So how do you divvy up playing time until then?
Right now, it's easy for Gibson. Owings has been on the disabled list since June 29 with a left shoulder injury, and Ahmed is at Triple-A Reno after a cup of coffee in the Majors. Gibson can pencil Gregorius into the lineup at shortstop nearly every day.
But Owings is currently on a rehab assignment with Reno and could be back with the D-backs shortly. Gibson's plan when the rookie shortstop returns is give him a shot at second base, where he played in Spring Training and where they'll give him some time on his rehab trip. He has played only 30 Major League innings at the position in his short career.
"I know he can play short," Gibson said. "So we have some games left here in the last month, why not put him over there at second?"
Barring any lingering effects from his shoulder injury, Owings looks like the surest bet to be the front-runner for the D-backs' starter at shortstop in 2015. Despite having missed nearly two months, he is fourth on the D-backs in WAR (wins above replacement), according to Fangraphs.com.
Gregorius, on the other hand, has showed off a slick glove, but has struggled at the plate. Through 52 games this season, he has a .213/.296/.362 slash line.
"Those things will work themselves out," Gibson said. "We're not really [talking about] position players very much."
Collmenter gives credit to defensive gems
PHOENIX -- Lost in the midst of Josh Collmenter's excellent start to open the D-backs' series with the Padres on Friday were a trio of excellent defensive plays that helped seal Collmenter's gem.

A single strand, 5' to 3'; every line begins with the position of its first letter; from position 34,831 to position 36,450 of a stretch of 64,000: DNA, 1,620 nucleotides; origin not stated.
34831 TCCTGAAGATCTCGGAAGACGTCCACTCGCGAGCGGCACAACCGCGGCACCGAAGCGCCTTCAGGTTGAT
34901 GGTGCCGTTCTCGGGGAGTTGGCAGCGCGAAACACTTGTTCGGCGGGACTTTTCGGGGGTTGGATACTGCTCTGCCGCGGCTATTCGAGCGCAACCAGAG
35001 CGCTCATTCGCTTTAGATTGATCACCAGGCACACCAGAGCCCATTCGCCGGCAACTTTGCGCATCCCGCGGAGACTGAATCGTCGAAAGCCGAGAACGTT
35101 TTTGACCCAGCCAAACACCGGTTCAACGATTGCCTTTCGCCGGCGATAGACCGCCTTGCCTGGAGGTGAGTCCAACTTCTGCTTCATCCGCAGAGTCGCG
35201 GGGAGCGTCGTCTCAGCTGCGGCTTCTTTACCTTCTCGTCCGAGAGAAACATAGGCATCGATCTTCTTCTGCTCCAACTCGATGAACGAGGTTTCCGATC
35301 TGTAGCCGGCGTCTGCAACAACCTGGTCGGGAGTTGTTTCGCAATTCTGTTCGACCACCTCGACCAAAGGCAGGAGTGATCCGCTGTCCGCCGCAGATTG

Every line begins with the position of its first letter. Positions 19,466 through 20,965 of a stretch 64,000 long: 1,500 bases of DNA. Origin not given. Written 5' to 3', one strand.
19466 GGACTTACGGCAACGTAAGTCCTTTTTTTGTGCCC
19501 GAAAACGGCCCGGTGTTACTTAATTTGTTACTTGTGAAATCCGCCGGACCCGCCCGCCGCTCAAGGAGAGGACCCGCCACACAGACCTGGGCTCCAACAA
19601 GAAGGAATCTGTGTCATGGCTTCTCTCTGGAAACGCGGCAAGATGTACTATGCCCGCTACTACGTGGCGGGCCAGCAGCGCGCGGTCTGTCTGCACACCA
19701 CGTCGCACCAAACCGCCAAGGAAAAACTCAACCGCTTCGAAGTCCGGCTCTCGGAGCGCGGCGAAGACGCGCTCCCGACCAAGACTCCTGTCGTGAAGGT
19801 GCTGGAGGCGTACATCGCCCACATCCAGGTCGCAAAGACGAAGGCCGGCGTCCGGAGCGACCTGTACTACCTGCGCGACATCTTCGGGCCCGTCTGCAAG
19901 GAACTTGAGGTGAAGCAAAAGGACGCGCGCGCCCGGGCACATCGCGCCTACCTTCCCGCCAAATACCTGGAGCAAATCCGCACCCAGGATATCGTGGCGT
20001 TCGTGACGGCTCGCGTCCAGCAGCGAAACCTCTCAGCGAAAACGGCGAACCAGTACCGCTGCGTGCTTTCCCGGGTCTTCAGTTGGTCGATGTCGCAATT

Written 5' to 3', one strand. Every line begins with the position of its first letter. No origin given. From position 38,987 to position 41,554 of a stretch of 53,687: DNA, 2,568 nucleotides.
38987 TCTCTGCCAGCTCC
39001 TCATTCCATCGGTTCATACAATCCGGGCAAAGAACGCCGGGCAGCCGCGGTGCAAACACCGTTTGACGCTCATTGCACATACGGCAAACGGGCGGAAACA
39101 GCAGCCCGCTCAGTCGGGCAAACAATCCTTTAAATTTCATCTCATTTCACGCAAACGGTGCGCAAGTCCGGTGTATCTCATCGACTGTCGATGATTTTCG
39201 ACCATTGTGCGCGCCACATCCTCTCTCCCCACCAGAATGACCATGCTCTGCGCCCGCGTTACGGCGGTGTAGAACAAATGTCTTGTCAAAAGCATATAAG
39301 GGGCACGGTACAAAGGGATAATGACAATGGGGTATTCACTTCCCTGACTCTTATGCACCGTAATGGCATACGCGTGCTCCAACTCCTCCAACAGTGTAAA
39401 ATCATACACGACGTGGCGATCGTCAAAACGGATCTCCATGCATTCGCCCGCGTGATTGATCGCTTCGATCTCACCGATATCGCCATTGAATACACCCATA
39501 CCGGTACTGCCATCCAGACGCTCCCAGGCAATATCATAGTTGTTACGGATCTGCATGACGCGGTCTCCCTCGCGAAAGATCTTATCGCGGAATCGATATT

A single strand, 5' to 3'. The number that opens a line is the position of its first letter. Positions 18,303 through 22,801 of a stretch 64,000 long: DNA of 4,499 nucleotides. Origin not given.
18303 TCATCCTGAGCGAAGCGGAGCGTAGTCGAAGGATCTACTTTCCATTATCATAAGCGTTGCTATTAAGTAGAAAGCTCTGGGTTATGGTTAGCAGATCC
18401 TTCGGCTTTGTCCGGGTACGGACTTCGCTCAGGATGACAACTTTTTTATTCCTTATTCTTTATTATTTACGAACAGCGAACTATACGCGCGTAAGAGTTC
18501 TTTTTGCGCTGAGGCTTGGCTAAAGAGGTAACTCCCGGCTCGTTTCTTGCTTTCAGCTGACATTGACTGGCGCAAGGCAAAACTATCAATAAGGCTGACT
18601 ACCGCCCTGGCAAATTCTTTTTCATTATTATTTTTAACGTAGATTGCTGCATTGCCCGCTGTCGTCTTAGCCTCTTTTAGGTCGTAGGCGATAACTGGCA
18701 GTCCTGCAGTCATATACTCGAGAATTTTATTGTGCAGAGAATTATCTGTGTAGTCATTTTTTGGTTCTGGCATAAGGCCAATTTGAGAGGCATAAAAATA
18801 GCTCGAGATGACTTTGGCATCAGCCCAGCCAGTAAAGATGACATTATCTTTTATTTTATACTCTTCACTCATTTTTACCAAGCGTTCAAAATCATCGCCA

"The defense made quite a few good plays behind me," Collmenter said.
The first two plays came just a few minutes apart. Padres pitcher Odrisamer Despaigne hit a sinking line drive into right-center field. Center fielder Ender Inciarte charged the ball and caught it on the dive after playing it perfectly, preventing Alexi Amarista from leaving first.
Not to be outdone, fellow rookie Venezuelan outfielder David Peralta made a play just as good one batter later.
Yangervis Solarte hit a one-hopper to Peralta in right field, which Peralta grabbed and hurled to third base, reaching Jake Lamb on the fly and nabbing Amarista by several feet.
"I knew as soon as I threw the ball [that I got him out]," Peralta said.
The final notable defensive play came four innings later at the end of the top of the seventh inning.
Jedd Gyorko grounded the ball into the hole between third base and shortstop. Lamb dove for the ball and missed, but shortstop Didi Gregorius was behind him. Gregorius backhanded the ball, sidearmed it to first and threw Gyorko out.
It wasn't close.
"As soon as I get in [the clubhouse], the guys are already saying funny stuff," Gregorius said. "They told me, 'At least make it look hard.'"
Adam Lichtenstein is an associate reporter for MLB.com. This story was not subject to the approval of Major League Baseball or its clubs.